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The Chessmen of Mars

Chapter 6. In The Toils Of Horror
WHAT the creature had told her gave Tara of Helium food for thought. She had been
taught that every created thing fulfilled some useful purpose, and she tried
conscientiously to discover just what was the rightful place of the kaldane in the universal
scheme of things. She knew that it must have its place but what that place was it was
beyond her to conceive. She had to give it up. They recalled to her mind a little group of
people in Helium who had forsworn the pleasures of life in the pursuit of knowledge.
They were rather patronizing in their relations with those whom they thought not so
intellectual. They considered themselves quite superior. She smiled at recollection of a
remark her father had once made concerning them, to the effect that if one of them ever
dropped his egotism and broke it it would take a week to fumigate Helium. Her father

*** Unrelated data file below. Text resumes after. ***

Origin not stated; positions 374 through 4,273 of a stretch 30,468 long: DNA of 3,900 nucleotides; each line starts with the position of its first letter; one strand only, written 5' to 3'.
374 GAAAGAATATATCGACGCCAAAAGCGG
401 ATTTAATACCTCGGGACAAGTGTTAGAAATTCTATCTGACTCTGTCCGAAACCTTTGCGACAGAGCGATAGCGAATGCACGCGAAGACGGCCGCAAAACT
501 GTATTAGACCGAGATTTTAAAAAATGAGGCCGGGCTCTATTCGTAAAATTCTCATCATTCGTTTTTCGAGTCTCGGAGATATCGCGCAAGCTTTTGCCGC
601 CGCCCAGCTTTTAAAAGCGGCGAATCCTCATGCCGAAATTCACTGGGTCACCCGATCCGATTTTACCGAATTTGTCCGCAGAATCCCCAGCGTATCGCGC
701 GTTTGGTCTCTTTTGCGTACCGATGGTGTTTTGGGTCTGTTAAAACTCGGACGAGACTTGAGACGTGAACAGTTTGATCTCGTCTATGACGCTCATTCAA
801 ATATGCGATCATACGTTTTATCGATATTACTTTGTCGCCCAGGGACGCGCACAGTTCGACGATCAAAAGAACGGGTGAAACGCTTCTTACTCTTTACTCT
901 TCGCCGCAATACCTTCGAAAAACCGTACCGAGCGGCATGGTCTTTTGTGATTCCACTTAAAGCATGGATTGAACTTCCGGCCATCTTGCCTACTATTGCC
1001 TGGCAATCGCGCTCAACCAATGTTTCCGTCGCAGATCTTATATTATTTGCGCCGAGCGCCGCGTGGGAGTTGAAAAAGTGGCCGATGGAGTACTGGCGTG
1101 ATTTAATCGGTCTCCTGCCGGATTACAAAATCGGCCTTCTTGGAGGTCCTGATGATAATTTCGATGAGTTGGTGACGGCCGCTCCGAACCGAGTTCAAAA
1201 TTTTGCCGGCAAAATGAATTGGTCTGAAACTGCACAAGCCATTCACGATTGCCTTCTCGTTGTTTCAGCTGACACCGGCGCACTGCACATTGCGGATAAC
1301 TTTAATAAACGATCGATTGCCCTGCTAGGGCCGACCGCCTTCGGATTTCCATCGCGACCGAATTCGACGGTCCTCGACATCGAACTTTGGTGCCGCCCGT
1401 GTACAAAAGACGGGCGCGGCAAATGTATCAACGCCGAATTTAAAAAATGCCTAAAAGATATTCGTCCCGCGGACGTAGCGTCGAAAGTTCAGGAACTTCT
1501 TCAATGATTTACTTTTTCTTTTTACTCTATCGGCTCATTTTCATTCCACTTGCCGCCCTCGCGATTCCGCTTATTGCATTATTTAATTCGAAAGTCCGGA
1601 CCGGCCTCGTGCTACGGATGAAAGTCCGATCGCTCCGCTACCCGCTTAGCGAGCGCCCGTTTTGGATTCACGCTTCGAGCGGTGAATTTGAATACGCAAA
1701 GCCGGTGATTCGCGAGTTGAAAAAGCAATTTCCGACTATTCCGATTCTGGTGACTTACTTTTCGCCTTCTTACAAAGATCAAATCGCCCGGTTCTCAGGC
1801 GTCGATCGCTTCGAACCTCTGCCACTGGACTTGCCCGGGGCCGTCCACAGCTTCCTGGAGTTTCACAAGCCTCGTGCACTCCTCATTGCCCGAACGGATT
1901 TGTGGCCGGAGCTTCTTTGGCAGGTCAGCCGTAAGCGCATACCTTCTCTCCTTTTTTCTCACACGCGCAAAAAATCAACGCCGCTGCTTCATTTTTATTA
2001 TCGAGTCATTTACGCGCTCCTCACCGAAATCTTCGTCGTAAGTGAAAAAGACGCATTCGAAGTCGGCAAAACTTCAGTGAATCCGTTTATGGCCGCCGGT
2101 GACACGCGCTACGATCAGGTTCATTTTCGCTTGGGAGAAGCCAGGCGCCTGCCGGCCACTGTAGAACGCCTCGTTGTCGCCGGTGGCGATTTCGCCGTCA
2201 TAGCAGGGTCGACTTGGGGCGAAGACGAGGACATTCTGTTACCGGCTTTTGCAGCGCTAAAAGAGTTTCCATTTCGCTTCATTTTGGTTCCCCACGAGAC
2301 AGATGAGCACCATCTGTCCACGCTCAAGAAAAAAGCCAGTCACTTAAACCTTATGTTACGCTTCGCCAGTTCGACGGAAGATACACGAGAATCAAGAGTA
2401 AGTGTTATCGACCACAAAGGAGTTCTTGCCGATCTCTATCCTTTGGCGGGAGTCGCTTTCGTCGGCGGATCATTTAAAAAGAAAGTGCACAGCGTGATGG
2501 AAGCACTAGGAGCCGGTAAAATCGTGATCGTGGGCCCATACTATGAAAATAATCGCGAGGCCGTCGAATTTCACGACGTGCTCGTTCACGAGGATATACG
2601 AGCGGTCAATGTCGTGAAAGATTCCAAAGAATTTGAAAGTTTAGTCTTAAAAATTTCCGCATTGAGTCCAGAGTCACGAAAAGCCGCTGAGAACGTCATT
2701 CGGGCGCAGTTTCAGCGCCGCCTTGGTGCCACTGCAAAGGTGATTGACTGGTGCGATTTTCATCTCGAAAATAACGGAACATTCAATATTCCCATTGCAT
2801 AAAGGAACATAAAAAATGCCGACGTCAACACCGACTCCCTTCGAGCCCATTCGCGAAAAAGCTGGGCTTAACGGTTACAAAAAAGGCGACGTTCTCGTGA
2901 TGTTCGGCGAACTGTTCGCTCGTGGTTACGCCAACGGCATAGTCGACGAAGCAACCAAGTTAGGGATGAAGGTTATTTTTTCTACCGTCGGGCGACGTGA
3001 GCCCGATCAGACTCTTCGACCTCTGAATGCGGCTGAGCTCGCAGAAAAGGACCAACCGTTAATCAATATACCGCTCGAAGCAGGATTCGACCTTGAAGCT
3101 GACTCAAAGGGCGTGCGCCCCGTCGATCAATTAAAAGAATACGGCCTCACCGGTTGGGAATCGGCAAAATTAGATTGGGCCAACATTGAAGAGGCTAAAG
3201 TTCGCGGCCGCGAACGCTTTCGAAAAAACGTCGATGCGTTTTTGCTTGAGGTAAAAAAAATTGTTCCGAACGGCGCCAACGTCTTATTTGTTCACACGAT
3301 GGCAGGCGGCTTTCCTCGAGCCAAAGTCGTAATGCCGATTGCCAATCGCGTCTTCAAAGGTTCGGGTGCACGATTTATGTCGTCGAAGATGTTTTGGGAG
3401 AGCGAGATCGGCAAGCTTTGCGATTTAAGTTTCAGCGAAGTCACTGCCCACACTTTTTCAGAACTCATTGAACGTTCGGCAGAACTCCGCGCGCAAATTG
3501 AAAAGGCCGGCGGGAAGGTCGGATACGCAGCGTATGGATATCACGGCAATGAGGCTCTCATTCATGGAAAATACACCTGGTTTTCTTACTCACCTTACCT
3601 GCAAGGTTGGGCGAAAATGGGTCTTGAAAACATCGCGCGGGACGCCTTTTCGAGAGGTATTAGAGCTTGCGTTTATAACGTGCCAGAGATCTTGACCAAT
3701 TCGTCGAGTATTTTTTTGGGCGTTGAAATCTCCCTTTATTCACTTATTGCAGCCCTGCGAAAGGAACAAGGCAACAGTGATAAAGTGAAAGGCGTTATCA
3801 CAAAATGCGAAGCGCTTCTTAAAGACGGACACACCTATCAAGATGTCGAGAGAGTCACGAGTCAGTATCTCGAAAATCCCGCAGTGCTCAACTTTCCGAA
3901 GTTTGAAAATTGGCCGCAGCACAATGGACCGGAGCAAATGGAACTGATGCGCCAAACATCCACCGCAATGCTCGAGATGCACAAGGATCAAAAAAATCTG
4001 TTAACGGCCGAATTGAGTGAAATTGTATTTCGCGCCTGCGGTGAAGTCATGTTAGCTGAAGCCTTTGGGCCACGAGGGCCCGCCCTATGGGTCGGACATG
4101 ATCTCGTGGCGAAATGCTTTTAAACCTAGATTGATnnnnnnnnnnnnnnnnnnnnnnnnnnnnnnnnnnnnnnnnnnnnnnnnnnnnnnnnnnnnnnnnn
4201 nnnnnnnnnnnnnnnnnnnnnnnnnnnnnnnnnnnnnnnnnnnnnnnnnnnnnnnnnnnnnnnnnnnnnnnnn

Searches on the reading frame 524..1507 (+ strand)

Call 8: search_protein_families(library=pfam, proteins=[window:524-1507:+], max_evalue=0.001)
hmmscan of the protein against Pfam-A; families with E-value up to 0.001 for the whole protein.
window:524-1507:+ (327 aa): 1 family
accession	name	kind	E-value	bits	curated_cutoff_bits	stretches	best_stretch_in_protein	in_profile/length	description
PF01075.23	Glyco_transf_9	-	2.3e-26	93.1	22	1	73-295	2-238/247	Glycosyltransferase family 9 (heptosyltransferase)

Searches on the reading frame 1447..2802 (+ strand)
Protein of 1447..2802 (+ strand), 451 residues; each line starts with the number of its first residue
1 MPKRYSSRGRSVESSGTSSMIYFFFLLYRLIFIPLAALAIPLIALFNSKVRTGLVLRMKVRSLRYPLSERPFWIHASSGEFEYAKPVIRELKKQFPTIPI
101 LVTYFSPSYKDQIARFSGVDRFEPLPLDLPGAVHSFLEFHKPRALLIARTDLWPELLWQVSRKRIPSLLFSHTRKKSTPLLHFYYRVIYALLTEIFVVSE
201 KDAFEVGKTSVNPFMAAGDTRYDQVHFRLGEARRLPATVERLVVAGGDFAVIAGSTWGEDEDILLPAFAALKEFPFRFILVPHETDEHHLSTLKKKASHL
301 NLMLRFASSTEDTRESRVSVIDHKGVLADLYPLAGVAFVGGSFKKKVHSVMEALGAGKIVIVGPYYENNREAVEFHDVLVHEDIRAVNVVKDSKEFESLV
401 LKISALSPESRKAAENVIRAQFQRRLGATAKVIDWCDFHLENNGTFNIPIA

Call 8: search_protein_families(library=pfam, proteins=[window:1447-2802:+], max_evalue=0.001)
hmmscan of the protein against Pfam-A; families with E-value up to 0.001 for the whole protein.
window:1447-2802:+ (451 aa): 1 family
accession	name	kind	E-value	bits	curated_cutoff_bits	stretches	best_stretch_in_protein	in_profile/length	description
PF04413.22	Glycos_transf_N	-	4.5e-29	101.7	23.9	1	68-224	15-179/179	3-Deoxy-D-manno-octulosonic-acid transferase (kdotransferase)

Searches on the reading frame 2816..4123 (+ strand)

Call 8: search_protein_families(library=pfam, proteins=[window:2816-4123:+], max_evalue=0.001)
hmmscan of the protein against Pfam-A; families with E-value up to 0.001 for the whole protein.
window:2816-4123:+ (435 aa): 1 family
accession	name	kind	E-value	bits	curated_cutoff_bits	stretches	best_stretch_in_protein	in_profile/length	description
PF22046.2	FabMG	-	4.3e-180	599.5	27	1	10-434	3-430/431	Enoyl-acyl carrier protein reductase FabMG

liked normal people--people who knew too little and people who knew too much were
equally a bore. Tara of Helium was like her father in this respect and like him, too, she
was both sane and normal.
Outside of her personal danger there was much in this strange world that interested her.
The rykors aroused her keenest pity, and vast conjecture. How and from what form had
they evolved? She asked Ghek.
"Sing to me again and I will tell you," he said. "If Luud would let me have you, you
should never die. I should keep you always to sing to me."
The girl marvelled at the effect her voice had upon the creature. Somewhere in that
enormous brain there was a chord that was touched by melody. It was the sole link
between herself and the brain when detatched from the rykor. When it dominated the
rykor it might have other human instincts; but these she dreaded even to think of. After
she had sung she waited for Ghek to speak. For a long time he was silent, just looking at
her through those awful eyes.
"I wonder," he said presently, "if it might not be pleasant to be of your race. Do you all
"Nearly all, a little," she said; "but we do many other interesting and enjoyable things.
We dance and play and work and love and sometimes we fight, for we are a race of
"Love!" said the kaldane. "I think I know what you mean; but we, fortunately, are above
sentiment--when we are detached. But when we dominate the rykor--ah, that is different,
and when I hear you sing and look at your beautiful body I know what you mean by love.
I could love you."
The girl shrank from him. "You promised to tell me the origin of the rykor," she
reminded him.